In doing the wu', a person is obliged to have the motive of gaining the favour of God, since He commanded him to do it, hoping at the same time that God will receive it, reward him, and purify him thereby from his sins. He should be aware that the wu' he does is to prepare himself and make himself presentable to address his Lord, to stand before him carrying out his precepts, and to show him submission by bowing and prostrating. Therefore he should do wu' with sureness and concern, since the perfection of any work is from the good intention in doing it.

The major purification (ghusl)

The major purification (ghusl) is obligatory after a major sexual defilement (janba = orgasm or even copulation without ejaculation), or menstruation, or child-birth (when the bleeding stops). Ghusl is also obligatory on Fridays and on the two feasts.

To do ghusl, a person preferably begins by cleaning off the sexual material or blood from his body, and then doing wu'. Then he 1) rubs his scalp with his wet hands, 2) pours three handfuls of water onto his head and washes it, 3) washes the right side of his body, then the left, until he has covered his whole body, and 4) washes the spots which may not have been touched, such as inside the navel, under the chin, inside the beard, the armpits, between the buttocks and upper thighs, behind the knees, and between the fingers.

In public bathing a Muslim is supposed to cover his private parts. Any time he does the ghusl he is cautioned to avoid stimulating his sex, since that would invalidate his ghusl and he would have to do it over.

Purification with sand or dust (tayammum)

When there is no water, the wu' may be done by wiping with sand, but only one's face and arms. This same tayammum cleansing of one's face and arms also takes the place of ghusl when there is no water.

Wiping shoes

If someone washed his feet before putting on his shoes, he may, at the time of the next wu', keep his shoes on and simply clean the outside of his shoes.

2.2 Clothing required

For a man to do alt, he must be covered at least between his navel and his knees. Moreover it is disapproved not to have a garment covering the shoulders as well. Yet he must not cover his hands, nose, or forehead.

A woman must wear a moderately thick (not a see-through) garment which reaches and covers the top of her feet, and a shawl over her head. Only her face and hands may and must be uncovered.

2.3 The times of alt, and differences of one to another
ub (morning)

This prayer is also called the prayer of dawn (fajr), or, by the Medinan people, "the middle prayer" (since they considered the day to begin with the maghrib prayer of the evening before). The time for this prayer begins with the moment brightness covers the sky from east to west, and ends with the bright radiance immediately preceding the appearance of the sun. In Nigeria this may take from one half hour to as much as an hour. It is preferable to do the prayer early within this time.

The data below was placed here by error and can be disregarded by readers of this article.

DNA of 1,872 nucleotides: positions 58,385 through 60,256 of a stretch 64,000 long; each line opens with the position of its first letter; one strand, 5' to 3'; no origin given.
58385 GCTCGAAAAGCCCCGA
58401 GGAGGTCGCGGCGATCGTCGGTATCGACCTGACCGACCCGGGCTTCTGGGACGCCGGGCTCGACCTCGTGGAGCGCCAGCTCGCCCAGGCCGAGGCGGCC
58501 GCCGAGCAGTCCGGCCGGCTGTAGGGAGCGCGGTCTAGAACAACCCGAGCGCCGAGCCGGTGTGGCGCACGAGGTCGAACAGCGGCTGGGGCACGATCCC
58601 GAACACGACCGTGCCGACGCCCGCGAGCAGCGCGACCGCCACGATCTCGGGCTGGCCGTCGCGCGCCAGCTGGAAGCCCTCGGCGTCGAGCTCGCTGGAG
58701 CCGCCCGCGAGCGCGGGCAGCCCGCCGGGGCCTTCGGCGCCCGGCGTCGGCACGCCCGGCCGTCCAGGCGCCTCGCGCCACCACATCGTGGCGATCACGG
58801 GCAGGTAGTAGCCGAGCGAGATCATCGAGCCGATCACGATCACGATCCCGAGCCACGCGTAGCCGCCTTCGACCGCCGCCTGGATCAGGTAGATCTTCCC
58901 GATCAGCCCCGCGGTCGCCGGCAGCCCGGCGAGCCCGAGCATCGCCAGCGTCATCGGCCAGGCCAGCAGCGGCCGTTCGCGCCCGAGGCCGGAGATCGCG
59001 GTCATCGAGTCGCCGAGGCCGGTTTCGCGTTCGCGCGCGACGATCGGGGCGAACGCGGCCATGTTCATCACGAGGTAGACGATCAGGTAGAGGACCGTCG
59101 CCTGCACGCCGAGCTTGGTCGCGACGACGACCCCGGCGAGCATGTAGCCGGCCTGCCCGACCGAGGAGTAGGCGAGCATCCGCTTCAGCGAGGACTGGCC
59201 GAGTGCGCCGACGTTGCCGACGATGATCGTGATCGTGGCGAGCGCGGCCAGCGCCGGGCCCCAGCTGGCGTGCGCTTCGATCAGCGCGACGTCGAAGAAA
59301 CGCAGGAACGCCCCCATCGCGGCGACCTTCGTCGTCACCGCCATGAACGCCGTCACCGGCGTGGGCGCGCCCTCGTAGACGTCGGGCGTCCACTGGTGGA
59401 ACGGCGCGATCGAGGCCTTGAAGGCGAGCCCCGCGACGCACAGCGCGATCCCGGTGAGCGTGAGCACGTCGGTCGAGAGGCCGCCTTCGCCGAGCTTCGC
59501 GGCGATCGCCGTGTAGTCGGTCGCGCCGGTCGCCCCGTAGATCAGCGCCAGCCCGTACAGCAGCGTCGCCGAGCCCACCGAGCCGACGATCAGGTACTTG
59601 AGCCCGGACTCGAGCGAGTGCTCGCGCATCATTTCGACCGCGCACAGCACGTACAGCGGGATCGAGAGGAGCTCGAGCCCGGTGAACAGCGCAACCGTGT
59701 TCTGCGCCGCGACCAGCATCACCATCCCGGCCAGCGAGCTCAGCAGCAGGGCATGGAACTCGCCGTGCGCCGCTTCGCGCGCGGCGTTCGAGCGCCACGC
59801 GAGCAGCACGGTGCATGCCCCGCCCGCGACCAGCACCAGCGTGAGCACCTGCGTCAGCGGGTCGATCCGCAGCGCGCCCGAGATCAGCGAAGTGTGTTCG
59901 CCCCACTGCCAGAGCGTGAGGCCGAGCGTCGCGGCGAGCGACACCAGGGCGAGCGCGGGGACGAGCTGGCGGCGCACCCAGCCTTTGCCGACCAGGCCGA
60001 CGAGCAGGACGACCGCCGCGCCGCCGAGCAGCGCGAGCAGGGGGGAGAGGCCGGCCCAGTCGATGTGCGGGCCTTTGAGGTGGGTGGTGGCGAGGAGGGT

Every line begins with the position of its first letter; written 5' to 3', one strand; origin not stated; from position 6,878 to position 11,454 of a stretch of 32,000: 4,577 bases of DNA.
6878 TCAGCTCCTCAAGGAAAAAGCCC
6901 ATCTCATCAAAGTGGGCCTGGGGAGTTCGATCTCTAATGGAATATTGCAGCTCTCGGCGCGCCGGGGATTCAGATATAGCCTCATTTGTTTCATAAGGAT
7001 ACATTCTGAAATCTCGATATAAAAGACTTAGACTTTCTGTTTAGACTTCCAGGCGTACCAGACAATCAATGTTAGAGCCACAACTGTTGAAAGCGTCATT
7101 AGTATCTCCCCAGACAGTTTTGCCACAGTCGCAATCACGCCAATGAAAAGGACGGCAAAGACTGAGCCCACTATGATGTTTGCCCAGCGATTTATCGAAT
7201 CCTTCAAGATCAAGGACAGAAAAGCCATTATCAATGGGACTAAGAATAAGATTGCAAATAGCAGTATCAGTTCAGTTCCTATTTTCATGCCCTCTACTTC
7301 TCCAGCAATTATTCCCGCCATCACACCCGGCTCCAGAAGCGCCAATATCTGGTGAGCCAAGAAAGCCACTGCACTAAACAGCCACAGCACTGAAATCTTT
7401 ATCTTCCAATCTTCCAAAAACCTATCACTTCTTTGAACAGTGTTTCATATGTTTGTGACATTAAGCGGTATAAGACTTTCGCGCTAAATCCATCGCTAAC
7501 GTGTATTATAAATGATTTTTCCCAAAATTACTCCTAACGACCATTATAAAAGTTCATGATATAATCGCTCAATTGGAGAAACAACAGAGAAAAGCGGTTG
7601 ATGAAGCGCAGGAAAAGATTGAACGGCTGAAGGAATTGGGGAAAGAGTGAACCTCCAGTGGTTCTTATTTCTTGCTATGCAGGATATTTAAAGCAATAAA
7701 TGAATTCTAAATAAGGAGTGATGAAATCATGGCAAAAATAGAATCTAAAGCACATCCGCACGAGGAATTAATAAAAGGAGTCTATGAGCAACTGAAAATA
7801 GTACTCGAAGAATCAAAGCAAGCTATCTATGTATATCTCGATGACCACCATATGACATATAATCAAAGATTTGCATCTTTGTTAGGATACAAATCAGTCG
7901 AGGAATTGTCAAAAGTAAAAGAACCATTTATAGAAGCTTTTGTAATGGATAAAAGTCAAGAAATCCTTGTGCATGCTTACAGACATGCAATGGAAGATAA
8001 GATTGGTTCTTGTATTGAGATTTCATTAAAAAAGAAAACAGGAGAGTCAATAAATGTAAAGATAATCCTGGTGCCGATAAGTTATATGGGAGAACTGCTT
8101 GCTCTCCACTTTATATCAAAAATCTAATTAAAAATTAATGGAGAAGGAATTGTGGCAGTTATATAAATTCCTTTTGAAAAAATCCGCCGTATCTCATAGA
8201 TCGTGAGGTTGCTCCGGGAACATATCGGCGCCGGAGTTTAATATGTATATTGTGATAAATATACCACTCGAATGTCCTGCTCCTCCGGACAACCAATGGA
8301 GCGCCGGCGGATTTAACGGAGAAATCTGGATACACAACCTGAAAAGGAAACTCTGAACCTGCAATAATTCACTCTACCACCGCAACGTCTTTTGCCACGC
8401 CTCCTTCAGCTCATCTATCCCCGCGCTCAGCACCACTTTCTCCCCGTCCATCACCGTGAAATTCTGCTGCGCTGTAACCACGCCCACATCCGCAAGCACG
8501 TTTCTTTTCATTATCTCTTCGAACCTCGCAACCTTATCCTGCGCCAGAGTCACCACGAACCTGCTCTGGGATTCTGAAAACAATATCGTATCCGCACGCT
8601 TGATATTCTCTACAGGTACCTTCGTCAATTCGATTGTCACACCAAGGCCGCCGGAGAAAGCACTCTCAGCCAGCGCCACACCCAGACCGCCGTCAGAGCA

This prayer consists of two rak`as, with the Qur'n recitations done aloud. The second recitation for each rak`a is selected preferably from sras 49-79.

In the second rak`a of the alt of sub, after the Qur'n recitations and before or during the bow (ruk`), the person recites the qunt prayer, which is: "God, we seek your help and your forgiveness. We believe in you and trust in you. We submit ourselves to you and cast off and leave whoever disbelieves in you. O God, we worship you, we do alt and prostrate before you, we come eagerly to serve you, we hope for your mercy and fear your severe punishment; for your punishment certainly lays hold of unbelievers."

uhr (early afternoon)

The time for this prayer begins when the sun passes the middle of the sky, and ends when everything's shadow becomes as long as itself eastwards. If necessary, this prayer may be done during the time of `ar.

This prayer consists of four rak`as (two for a traveller), with silent Qur'n recitations. The second recitation of each rak`a, as at ub, is selected preferably from sras 49-79.

`Ar (late afternoon)

The time of `ar begins with the end of the time of uhr, and ends when everything's shadow is twice as long as itself eastwards. This is before the sun takes on the yellow glow of evening.

This prayer consists of four rak`as (two for a traveller), with silent Qur'n recitations. The second recitation of each rak`a is selected preferably from sras 92-114.

Maghrib (early evening)

The time of maghrib begins with the setting of the sun, and the alt should be done immediately. But for reason of necessity it may be done any time up until dawn.

This prayer consists of three rak`as, with the Qur'n recitations of the first two rak`as done aloud, and the second recitation of each of these rak`as selected preferably from sras 92-114. In the third rak`a only the opening sra of the Qur'n is recited, and that silently.

`Ish` (late evening)

The time of `ish' begins with the disappearance of twilight, or red light of the sun in the sky. This alt should be done during the first third of the night, but for reason of necessity it may be done any time before dawn.

This prayer consists of four rak`as (two for a traveller), with the Qur'n recitations of the first two done aloud, and the others silently. The second recitation of each rak`a is selected preferably from sras 80-92.

"Sleeping before this alt is disapproved; so also is talking after it for no utility."

2.4 The adhn (call for alt) and iqma (call to begin alt)